Two metal cans per set are required for this practical, one needs to be painted in thick matt black paint on the outside. Acrylic paint is good for this as it is waterproof and quick drying.
The other can needs the label taking off and cleaned so it has a shiny metal outside surface.
Both cans should be filled to the same level with hot water and a thermometer placed in each. At set intervals, the water should be stirred with the thermometer and the temperatures taken. After several minutes it should be clear that the black can cools quicker. The shiny can is a poor radiator and so should contain hotter water than the black can after several minutes.
Equipment required (per set):
- Matt black painted can
- Shiny metal can (both need to be the same size and shape)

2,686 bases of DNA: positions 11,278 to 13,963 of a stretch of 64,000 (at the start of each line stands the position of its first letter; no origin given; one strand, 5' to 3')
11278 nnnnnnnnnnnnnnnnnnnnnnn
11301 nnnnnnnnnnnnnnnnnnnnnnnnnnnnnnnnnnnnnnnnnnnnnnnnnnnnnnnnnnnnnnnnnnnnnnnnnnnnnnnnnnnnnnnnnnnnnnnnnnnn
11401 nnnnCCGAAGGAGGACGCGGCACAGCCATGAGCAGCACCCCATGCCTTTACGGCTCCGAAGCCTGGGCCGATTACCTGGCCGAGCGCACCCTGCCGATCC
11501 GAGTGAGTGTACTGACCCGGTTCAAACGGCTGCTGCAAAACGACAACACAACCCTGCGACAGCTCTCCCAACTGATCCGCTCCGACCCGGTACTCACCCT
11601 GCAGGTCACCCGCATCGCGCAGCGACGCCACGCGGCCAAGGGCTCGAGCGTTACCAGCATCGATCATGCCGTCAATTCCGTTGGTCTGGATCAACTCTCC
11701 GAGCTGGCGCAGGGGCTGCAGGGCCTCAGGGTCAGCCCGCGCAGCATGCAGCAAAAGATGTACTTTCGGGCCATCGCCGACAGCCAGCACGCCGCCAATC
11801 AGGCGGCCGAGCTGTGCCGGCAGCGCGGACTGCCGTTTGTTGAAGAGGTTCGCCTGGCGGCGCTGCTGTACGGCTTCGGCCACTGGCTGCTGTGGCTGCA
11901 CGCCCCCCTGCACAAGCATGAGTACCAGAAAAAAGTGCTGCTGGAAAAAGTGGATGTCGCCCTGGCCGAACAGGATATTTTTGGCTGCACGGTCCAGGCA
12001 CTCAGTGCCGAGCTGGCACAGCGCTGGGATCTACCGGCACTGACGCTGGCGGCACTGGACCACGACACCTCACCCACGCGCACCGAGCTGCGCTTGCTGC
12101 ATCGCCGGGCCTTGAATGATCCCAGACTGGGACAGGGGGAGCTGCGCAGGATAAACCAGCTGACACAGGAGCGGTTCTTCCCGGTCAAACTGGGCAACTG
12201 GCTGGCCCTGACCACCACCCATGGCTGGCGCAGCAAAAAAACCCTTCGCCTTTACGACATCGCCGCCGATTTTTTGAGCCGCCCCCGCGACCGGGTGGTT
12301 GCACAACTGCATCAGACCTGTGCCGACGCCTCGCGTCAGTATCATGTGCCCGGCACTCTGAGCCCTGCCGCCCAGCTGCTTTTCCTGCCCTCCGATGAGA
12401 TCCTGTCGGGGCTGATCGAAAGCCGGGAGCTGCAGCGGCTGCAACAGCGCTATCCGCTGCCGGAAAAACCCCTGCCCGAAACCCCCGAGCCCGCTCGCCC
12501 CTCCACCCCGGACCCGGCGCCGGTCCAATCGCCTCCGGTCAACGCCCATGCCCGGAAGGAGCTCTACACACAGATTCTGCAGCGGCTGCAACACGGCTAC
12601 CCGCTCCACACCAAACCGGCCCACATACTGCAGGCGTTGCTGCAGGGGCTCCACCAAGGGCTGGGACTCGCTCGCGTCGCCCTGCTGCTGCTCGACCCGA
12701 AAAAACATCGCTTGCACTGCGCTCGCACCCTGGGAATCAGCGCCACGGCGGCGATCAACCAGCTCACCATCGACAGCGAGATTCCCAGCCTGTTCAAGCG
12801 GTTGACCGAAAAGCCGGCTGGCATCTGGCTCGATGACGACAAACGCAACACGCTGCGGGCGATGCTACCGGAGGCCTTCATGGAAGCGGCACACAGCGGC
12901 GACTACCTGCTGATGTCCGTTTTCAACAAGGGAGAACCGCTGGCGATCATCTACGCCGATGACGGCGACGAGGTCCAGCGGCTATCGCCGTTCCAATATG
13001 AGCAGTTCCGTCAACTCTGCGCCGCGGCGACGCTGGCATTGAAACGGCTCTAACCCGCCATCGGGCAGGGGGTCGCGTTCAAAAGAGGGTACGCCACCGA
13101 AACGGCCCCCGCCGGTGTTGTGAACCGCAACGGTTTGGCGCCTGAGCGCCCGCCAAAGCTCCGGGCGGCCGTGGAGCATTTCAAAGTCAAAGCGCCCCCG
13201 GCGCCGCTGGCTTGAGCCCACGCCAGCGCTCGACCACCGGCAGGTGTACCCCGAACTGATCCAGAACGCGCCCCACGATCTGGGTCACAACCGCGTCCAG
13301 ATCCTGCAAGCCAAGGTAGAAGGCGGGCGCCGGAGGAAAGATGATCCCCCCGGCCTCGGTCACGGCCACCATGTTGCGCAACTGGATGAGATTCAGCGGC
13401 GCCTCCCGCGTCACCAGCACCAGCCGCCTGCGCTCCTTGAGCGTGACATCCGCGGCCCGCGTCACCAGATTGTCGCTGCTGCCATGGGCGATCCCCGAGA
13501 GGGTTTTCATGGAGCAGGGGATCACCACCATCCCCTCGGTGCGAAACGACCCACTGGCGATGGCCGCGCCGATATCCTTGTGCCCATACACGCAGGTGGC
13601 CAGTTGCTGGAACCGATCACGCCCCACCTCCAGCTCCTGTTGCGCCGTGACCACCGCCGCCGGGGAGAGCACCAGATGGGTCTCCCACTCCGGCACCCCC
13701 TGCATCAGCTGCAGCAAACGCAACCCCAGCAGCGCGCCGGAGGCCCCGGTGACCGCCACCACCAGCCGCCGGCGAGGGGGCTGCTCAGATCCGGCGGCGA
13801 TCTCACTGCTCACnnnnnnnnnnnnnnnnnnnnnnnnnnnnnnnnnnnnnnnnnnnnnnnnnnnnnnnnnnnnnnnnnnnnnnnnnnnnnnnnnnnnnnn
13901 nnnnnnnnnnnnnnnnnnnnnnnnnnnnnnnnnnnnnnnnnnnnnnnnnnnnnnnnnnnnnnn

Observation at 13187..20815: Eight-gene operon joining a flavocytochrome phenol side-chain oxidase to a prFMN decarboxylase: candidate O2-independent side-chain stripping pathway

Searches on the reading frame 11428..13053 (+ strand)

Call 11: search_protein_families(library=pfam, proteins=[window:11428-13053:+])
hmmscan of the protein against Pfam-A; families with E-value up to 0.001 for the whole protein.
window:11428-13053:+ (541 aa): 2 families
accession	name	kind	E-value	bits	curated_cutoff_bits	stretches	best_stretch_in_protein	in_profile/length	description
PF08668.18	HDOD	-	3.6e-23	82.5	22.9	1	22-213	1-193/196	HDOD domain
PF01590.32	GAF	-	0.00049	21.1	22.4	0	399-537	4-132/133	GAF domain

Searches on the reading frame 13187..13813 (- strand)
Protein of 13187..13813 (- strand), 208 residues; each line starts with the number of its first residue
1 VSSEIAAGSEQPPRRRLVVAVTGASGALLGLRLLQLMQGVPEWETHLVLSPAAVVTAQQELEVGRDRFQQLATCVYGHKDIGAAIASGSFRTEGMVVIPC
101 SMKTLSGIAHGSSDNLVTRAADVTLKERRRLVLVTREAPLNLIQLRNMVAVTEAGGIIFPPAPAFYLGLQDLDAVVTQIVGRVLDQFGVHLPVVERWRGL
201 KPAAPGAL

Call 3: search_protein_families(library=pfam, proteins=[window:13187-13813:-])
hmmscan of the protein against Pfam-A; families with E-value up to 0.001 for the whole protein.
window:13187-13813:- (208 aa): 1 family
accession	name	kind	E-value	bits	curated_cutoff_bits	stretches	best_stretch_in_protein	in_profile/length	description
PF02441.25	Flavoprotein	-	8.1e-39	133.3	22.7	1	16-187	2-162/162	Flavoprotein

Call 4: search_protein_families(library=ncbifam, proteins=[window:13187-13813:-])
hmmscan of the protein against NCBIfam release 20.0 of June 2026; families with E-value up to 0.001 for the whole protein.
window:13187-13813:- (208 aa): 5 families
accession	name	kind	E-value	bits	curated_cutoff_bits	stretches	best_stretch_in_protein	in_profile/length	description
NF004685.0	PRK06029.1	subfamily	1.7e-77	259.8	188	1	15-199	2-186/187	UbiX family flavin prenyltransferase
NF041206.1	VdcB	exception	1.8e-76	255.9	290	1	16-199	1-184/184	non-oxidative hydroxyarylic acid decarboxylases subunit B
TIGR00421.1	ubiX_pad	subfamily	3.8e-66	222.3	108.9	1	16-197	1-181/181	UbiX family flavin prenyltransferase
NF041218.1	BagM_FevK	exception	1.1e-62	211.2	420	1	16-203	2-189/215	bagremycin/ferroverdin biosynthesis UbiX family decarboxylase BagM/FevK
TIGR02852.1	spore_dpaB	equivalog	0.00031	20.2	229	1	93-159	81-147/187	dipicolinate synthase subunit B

- 2 x thermometers or dataloggers with thermal sensors
An infrared thermometer may be used during this experiment to show how much heat is escaping from the outside of each can during cooling.
This practical has real life applications - kettles mainly have shiny metallic surfaces so they don’t radiate (and therefore do not lose) too much heat through their surfaces. Cooling fins at the back of refrigerators are usually dull black in colour in order to radiate as much heat away as possible. Photographs of these may be required to show pupils the practical applications of the science behind this experiment.
The same two cans can also be used to measure how much thermal radiation they absorb (see Fig 2). Pour the same amounts of cold water into each can and insert a thermometer. Put both cans either in direct sunlight or equally near a desk lamp or heater.
The dull black surface is a good absorber of heat and so the water in the can should be warmer than in the shiny can over a few minutes. The shiny can is a poor absorber as it reflects much of the heat energy away.